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RECAP: Jessica Chambers Trial Day 2


(When the Jessica Chambers trial is in session we will be airing the testimony live in the player above. When the trial is on break, we will be providing legal analysis)

Melissa Jones, our freelance producer, is providing these live updates from the courthouse in Mississippi. Please refresh your browser to make sure you are seeing the latest details. 

9:55 am ET:

The State and the defense team as well as both families have just made their way into the courtroom. Looks like Day 2 of State vs Tellis will begin on time today.

10:15 am ET (This was updated)

One of the most notable witnesses to take the stand this morning was Daniel Cole.  Mr. Cole is currently the Director of Panola County (MS) Emergency Operations but said that he wears many hats in this small rural community ; Director of Homeland Security, EMS Director, Search and Rescue and a couple of others.

He was called via telephone by dispatch on the night of this horrible crime.  He testified that he “broke down” upon seeing Jessica when he arrived on the scene and openly wept on the stand as he recounted this night. He did not personally know her.  He said he first saw her sitting on a blanket. When asked about her appearance he said her hair was singed and there was soot around her nose and mouth. He added that it appeared her tongue was thick and her skin was covered with red splotchy places all over. When he asked her who she was she made several attempts to say her name. “Catina, Katrina, Courtney” were some of the names he thought he heard her say.

He even laid down on the blanket beside her so he could hear her better. Like everyone else, he kept asking her, “Who did this? What happened?” And again like everyone who has testified thus far, he stated he heard her say, “Eric did this to me. Eric set me on fire.”  He said he took one photo of her. Just of her face. He was thinking he would need an identity shot. This photo was then shown in court and several members of her family looked down and some cried.  He went on to say the scene was very chaotic with “everyone stepping over each other trying to help while worrying about their own safety at the same time.”  Mr. Cole stayed on the scene until the arrival of Sheriff Darby so the two could go notify the family. 

During cross, the defense noted how detailed his written account was of that night. The defense pointed out that everything Jessica told him, he put in quotations marks.  In this report, just 12 hours after the incident, he stated Jessica told him “Eric set me on fire”.  When he asked her for Eric’s last name he said she shrugged her shoulders indicating she didn’t know.  He also read in his report where he wrote that “a suspicious person”, an “older black male” was on the scene and gave the tag number. He also read that Search and Rescue was called in to search up and down the sides of the road for evidence.  He ended his testimony by crying on the stand a second time saying “I see that photo ( in his mind) every morning and every night. He was then excused.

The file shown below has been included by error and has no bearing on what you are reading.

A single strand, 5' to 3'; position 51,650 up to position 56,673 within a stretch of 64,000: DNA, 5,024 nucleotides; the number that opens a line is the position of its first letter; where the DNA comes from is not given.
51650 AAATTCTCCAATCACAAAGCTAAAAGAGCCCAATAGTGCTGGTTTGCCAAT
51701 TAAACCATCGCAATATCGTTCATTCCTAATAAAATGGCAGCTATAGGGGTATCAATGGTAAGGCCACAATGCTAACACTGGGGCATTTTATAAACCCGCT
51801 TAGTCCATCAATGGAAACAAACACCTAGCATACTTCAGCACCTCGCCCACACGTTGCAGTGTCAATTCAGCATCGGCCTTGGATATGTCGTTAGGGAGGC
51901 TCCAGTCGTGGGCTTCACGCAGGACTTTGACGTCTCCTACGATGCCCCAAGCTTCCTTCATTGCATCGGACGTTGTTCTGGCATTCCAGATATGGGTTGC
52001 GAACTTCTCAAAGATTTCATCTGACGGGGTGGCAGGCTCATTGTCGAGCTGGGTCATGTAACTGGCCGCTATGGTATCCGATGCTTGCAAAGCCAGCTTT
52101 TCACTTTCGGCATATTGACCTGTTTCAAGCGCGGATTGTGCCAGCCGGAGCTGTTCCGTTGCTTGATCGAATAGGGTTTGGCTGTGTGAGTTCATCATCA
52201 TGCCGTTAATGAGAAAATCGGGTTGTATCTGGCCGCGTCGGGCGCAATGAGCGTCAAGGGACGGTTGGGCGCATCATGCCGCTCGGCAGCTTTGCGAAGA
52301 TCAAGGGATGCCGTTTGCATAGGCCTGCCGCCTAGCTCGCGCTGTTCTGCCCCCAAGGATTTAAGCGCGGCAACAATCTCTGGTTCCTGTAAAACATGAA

11:00 am ET:

On the stand, three times volunteer Brandie Davis stated that Jessica answered “Eric” when he was asked who did this to her. Mr. Davis, a volunteer firefighter was also the first medical responder to appear on the scene. He stated all he could do was cover her with his field jacket and “package” her for transport to the trauma center. Hands visibly shaking as he read from his report the defense team was able to point out that not once, not twice, but three times he wrote that when asked who did this to her she answered “Eric.”

The next witness, Shane Mills is on the stand now

11:41 ET:

Volunteer firefighter Shane Mills testified about his arrival to a loud and chaotic scene. Although he is the first witness (other than her mother) to testify he actually knew Jessica personally.  After his testimony the judge called a recess. Testimony should resume momentarily.

12:09 ET:

Will Turner, another Courtland firefighter took the stand now. He did not know Jessica. He testified that when he first saw her, she was only wearing panties and her skin was badly burned, and hanging off. There was too much commotion for him to hear very much. Between the noise from the firetrucks, there were a lot of responders on the scene.

He also said a black male approached him. He asked the man to leave several times to no avail. He said the suspicious male just gave him a blank stare. He said he told Brandie Davis to get a tag number. (Apparently off the suspicious looking vehicle).

He described Jessica Chambers as looking like a zombie, someone off the walking dead. He also said that it looked like ashes were coming out of her mouth when she tried to talk. He also wrote a statement just a few days after the incident.

When asked to read from his statement, he read, “he then looked at the woods in front of the car like he was looking for something,” Turner read that he “told Brandie Davis that something just wasn’t right about him (suspicious male).”

He was then excused.

12:27 ET:

Sandra Haley took the stand. She is also a member with the volunteer fire department as an EMR and an emergency medical responder. She had been on a prior call but also responded to the scene in her personal vehicle with her husband and three grandchildren. She told the children to “stay in this truck, do not get out,” She and her husband, also a firefighter, approached the scene.

By the time she got to the scene Jessica was already being transferred to the stretcher and was helping to hold on to.the stretcher by Jessica’s head.  She had known Jessica as a small child but not as an adult.  She said she did not pay attention to what Jessica looked like. She testified that the scene was loud and chaotic between the trucks, the ambulance, the responders and the rubber neckers. She asked Jessica her name and Jessica answered in a faint voice, “Jessica”.  She also asked Jessica “honey who did this to you? And all I heard was Eric.”